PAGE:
What is a Last Will and Testament?

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There is a common misconception that estate planning is only necessary for wealthy people with large homes, fancy cars and expensive art collections. I’m here to debunk that myth by explaining why every adult needs a will (no matter how much money you have) and how to get one in place today. 

What is a Last Will and Testament

Who needs a last will and testament?

While it’s important for every adult to have a will, it becomes especially important once you reach one of the following key life stages:

  • You recently got married/remarried 
  • You are in a common-law relationship
  • You recently got divorced
  • You purchased a large asset (a home, car, property, etc.)
  • You recently had a child
  • You’ve started a business 
  • You recently adopted a pet

If one or more of the above situations apply to you, having a will in place helps to ensure your loved ones are protected in case anything happens to you. It also provides you with peace of mind knowing your wishes will be followed. 

What happens if I die without a will?

When a person dies without a will, they’re considered to have died “intestate”. While their estate isn’t handed over to the government, the government does apply provincial laws to distribute the estate to relatives and appoint an executor. The result may be very different from what the deceased would have wanted and can leave out important people such as common-law partners. This process can also involve long delays, expensive court fees and added stress for loved ones. 

How can I create a legal last will & testament?

In Canada, there are a few different ways you can create a legal will:

  • Holograph will: A will that is handwritten by you. This method is often not recommended since it’s easy to make errors or contradictions and leave out important information.
  • DIY will kits: These are one-size-fits-all template documents with fill-in-the-blank spaces. They don’t offer any customization or flexibility, but they are very affordable. 
  • Online wills: Platforms like Willful are an affordable option with more flexibility and customization than a DIY will kit. At Willful, they work with estate lawyers across Canada to create their legal content, and they ask you a number of questions about your unique life situation to create a customized legal will tailored to you. Think of it like TurboTax for estate planning. 
  • Estate lawyers: While most people have straightforward estates and don’t need a lawyer to create their will, for those who have complex estates or need personal legal advice, estate lawyers are your best option.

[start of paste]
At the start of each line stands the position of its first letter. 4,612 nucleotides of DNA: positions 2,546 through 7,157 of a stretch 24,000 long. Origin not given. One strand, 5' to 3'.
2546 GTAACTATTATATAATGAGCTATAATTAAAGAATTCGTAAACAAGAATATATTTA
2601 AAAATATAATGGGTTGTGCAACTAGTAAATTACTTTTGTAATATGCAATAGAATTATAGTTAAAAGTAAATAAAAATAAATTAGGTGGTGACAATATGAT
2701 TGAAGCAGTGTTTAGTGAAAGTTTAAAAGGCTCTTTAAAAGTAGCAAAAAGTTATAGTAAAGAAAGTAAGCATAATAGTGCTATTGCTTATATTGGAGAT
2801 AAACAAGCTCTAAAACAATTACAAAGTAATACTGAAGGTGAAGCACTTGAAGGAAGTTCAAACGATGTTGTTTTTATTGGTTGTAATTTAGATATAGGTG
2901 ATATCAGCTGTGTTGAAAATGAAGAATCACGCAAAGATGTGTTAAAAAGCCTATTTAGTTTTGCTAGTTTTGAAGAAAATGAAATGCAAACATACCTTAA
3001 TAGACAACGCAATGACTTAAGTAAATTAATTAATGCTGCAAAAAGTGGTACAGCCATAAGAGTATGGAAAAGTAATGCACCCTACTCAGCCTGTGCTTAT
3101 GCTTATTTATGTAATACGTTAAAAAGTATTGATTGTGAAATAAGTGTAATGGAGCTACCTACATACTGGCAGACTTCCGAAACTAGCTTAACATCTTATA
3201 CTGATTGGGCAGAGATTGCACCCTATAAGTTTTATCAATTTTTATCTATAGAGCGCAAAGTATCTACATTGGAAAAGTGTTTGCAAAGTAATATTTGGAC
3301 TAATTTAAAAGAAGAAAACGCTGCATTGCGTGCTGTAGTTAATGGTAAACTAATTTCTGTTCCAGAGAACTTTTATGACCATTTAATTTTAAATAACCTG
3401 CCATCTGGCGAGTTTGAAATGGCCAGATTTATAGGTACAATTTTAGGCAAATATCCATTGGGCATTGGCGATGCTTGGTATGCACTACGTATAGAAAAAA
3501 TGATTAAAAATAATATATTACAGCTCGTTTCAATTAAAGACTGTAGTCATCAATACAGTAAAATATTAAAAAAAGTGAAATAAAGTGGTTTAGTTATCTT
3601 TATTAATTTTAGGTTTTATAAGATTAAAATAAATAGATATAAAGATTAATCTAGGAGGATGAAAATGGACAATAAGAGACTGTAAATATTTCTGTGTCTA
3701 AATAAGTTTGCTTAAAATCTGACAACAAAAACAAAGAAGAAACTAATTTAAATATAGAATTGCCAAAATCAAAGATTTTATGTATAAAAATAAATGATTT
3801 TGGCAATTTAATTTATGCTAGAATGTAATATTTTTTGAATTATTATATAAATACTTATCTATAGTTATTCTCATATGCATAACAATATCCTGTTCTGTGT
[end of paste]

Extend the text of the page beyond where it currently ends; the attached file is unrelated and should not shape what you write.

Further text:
People are often surprised to learn that they don’t need a lawyer or notary to create a legal will. While there are nuances in provincial laws and language, this is what makes a will legal in Canada:

  • It must be in writing as a physical copy (you can’t store a will digitally)
  • You must be over the age of majority in your province and of sound mind
  • You must sign your will in the presence of two witnesses who do not benefit from your will
  • Your witnesses must also sign to confirm they witnessed your signature
  • The signatures must be at the very end of the will

How often should I update my will?

It’s a good practice to treat your will like your taxes, check in every year to make sure it’s up-to-date and make any necessary changes. You should also update your will as soon as you experience any major life, which might include:

  • Getting married or divorced
  • Having a child
  • Buying a home or property
  • Adopting a pet
  • A beneficiary passing away
  • Moving to a new province or country

Where should I store my will?

Store your will somewhere safe and notify your executor of its location. If you’re keeping your will at home, you should store it in a fireproof/waterproof box or bag. Keep it protected from moisture, direct sunlight or anything else that may deteriorate your documents.

Another option is a safety deposit box. It’s important to check with your bank to ensure your family or executor will have access to it when you pass away. If you don’t grant permission, your loved ones may have to jump through legal hoops and deal with long delays to try and get access to your will. 

It’s a good idea to register your will on CanadaWillRegistry.org to ensure your executor knows where it is – so if they forget, or you forget to tell them, your executor can easily perform a search to find out exactly where it’s stored. Willful customers enjoy free will registration on the Canada Will Registry with any Willful plan purchase.

Final thoughts

Hopefully, you now know what is a last will and testament. The topic of mortality and making arrangements for your own passing can be uncomfortable. The good news is, it takes less than 20 minutes to get a will with Willful and the peace of mind you’ll feel knowing there’s a plan in place for your loved ones will be worth it. 

For more info on wills, read my full review of Willful here and use code MONEYWEHAVE15 for $15 off any plan on Willful.

What is a Last Will and Testament?

About Barry Choi

Barry Choi is a Toronto-based personal finance and travel expert who frequently makes media appearances. His blog Money We Have is one of Canada’s most trusted sources when it comes to money and travel. You can find him on Twitter:@barrychoi


  1. Samantha on September 5, 2020 at 3:40 PM

    Just wonder under AB law, is my house and all my bank accounts (they are all in my name only) will go to my husband even though my Will specify other beneficiary? I don’t have children but my husband has.

    • Barry.Choi on September 5, 2020 at 4:41 PM


      I’m not an estate lawyer, but from what I understand, if you have designated beneficiaries, then that’s who would get your assets.

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